Interview 131

Testicular cancer (teratoma) diagnosed in 1995; orchidectomy. Secondary tumours in liver, lungs and abdomen; 10 weeks chemotherapy; then a higher dose of chemotherapy and a stem cell transplant; in 1997 recurrence of a secondary tumour in the neck, which was surgically removed.

He was receiving steroid injections and painkillers to treat calcifying tendonitis of the right foot. Whilst on holiday he started to vomit blood (haematemesis) and couldn’t eat, so his wife made him visit the local village surgery where they were at the time. The GP thought that his appendix had burst but was unsure so referred him to a larger hospital. There he was given an endoscopy – a process in which an instrument is inserted down the oesophagus to examine the internal organs – which revealed that the haematemesis was caused by a bleeding stomach ulcer triggered by the pain killers. The doctor told him that this was easily treatable but unfortunately ultrasound and x-rays indicated that he had tumours in his liver, lungs, chest, stomach and right testicle. The doctor proposed removing the right testicle which was the primary source. They performed the operation in the same hospital local to where he and his family were on holiday.

To get rid of the secondary tumours around his body he had to do a course of chemotherapy. For this he was moved to another hospital where there was a specialist. He had a confident attitude towards the treatment and had faith that the doctors knew what they were doing. The chemotherapy caused him to lose his hair and after the first cycle of treatment he became neutropenic (deficient of neutrophils, the most common white blood cell). He was too ill to travel back to the hospital where he was being treated so had to go to the local hospital and from then on that is where he received his chemotherapy.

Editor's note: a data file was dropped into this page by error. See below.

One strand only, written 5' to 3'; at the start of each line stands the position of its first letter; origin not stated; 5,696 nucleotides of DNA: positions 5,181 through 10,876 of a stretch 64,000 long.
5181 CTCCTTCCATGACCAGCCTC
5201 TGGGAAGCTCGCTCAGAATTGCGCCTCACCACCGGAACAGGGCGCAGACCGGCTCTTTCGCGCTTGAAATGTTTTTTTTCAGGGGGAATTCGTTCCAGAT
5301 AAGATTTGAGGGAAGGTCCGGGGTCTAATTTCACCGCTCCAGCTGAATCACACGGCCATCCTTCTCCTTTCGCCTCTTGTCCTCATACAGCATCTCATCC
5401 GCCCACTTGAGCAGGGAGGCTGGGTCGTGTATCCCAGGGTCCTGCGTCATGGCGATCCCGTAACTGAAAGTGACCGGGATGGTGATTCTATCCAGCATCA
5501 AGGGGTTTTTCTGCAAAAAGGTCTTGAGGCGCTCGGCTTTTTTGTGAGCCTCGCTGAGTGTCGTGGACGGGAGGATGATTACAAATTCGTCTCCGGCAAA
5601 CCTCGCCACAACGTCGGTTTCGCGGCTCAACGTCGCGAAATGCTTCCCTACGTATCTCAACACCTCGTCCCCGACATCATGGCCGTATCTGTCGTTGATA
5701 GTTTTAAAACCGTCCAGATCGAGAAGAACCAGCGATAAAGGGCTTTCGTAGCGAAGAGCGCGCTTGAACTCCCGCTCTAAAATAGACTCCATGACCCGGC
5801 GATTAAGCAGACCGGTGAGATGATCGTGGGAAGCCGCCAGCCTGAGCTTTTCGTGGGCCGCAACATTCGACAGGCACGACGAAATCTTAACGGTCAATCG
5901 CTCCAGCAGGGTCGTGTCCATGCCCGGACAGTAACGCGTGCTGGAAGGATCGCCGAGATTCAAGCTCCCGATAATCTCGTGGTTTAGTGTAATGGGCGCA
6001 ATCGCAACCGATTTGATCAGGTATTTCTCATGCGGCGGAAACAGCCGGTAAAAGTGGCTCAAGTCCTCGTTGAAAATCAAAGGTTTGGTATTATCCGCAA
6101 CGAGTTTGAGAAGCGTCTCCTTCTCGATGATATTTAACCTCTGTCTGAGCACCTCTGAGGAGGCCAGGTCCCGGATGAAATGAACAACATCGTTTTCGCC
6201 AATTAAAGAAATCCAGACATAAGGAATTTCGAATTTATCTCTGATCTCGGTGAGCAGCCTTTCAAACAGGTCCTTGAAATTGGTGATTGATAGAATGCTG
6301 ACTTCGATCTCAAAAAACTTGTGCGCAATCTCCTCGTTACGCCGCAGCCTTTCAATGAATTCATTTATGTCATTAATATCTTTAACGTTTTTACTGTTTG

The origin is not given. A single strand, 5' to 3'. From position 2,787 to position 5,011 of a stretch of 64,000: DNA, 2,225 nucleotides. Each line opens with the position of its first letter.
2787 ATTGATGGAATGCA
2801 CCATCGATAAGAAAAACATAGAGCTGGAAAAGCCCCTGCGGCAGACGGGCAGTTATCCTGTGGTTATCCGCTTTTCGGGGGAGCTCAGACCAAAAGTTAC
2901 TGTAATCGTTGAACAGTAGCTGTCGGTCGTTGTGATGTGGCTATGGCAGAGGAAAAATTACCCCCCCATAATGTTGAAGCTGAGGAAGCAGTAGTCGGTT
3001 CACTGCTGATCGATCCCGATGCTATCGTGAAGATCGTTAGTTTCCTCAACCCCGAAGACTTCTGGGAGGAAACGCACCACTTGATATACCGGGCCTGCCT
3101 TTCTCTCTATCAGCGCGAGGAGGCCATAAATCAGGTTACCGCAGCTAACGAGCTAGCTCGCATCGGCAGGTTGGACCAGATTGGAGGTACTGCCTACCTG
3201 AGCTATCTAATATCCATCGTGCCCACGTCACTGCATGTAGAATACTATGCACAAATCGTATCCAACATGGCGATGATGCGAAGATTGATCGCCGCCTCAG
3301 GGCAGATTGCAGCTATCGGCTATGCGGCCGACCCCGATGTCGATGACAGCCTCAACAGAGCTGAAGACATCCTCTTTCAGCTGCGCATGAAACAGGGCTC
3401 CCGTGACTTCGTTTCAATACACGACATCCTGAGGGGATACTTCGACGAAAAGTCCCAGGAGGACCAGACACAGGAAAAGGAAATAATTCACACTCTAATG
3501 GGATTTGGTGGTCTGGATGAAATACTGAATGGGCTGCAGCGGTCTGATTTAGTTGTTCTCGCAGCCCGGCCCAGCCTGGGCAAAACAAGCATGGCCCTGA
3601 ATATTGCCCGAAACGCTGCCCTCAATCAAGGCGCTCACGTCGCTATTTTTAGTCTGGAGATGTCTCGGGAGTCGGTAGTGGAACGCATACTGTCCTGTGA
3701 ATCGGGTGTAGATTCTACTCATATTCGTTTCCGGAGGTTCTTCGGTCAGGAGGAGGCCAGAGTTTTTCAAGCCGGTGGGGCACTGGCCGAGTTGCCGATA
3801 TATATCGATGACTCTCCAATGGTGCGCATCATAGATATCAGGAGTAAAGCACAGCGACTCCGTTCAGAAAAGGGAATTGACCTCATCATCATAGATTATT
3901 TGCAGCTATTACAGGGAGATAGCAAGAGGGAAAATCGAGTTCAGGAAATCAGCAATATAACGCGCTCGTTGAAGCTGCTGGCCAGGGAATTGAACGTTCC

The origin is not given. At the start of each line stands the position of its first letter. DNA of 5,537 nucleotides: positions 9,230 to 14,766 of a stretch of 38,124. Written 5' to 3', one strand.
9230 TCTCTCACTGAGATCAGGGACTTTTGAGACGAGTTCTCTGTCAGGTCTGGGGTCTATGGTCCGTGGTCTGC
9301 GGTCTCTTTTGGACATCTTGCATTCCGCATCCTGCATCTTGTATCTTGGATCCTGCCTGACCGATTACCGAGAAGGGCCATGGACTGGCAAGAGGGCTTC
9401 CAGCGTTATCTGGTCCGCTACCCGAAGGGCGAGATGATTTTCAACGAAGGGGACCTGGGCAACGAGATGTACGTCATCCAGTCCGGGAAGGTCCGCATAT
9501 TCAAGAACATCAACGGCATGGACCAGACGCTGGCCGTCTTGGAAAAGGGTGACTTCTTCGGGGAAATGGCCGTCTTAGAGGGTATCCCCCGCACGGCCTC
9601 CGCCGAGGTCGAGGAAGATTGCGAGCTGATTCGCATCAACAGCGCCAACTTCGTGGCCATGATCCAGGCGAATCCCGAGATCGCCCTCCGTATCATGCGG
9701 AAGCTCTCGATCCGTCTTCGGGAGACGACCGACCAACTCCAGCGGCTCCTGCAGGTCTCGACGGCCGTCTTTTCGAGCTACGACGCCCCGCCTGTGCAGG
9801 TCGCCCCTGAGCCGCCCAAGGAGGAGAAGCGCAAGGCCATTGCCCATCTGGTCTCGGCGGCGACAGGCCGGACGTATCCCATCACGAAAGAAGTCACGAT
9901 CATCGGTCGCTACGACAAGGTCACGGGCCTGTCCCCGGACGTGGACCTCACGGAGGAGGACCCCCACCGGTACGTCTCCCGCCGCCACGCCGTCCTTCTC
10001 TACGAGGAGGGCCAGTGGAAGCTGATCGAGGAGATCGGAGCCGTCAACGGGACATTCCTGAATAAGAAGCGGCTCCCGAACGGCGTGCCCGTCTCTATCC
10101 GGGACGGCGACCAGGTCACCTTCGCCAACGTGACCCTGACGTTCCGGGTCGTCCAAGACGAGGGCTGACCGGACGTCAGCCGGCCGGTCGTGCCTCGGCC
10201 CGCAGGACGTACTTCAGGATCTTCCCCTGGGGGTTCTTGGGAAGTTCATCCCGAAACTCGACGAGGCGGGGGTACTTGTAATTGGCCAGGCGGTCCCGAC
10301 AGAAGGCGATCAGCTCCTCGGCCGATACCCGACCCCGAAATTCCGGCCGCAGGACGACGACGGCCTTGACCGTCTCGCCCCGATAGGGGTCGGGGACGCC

At the end of his chemotherapy the doctor told him that the treatment had significantly reduced the secondary cancers but the cancer was now not responding so well to the treatment so he needed an autologous stem cell transplant. His stem cells were harvested and frozen and then he received very high doses of chemotherapy which completely depleted his immune system. Due to lack of immune system he had to be kept in isolation in a sterile environment whilst the stem cells were reintroduced into his body. During this time he suffered from mouth ulcers making it very difficult to eat and despite the sterile environment he caught an infection. To combat the illness he was given multiple drugs and was fitted with a Hickman line (a tube inserted into a major vein in the chest – the superior vena cava – allowing drugs to be administered directly into the blood stream).

Once the treatment was finished he was required to go for check-ups every two weeks. Two years into remission the cancer recurred in his neck. This was removed surgically and no chemotherapy was necessary. Four years after chemotherapy he had a minute tumour in his stomach but it is not so significant as to require treatment. Since the cancer, his stamina has diminished to such an extent that he can no longer work or play rugby. Aside from lack of stamina he has also suffered from peripheral neuropathy – tingling in hands and feet due to damage to nerve endings – as well as cramp for which he is taking quinine tablets. He is very positive about the support he received from the hospital staff and felt that he received adequate information.

Six years after chemotherapy for testicular cancer he still has tingly toes after being on his…

Age at interview 40

Gender Male

Age at diagnosis 34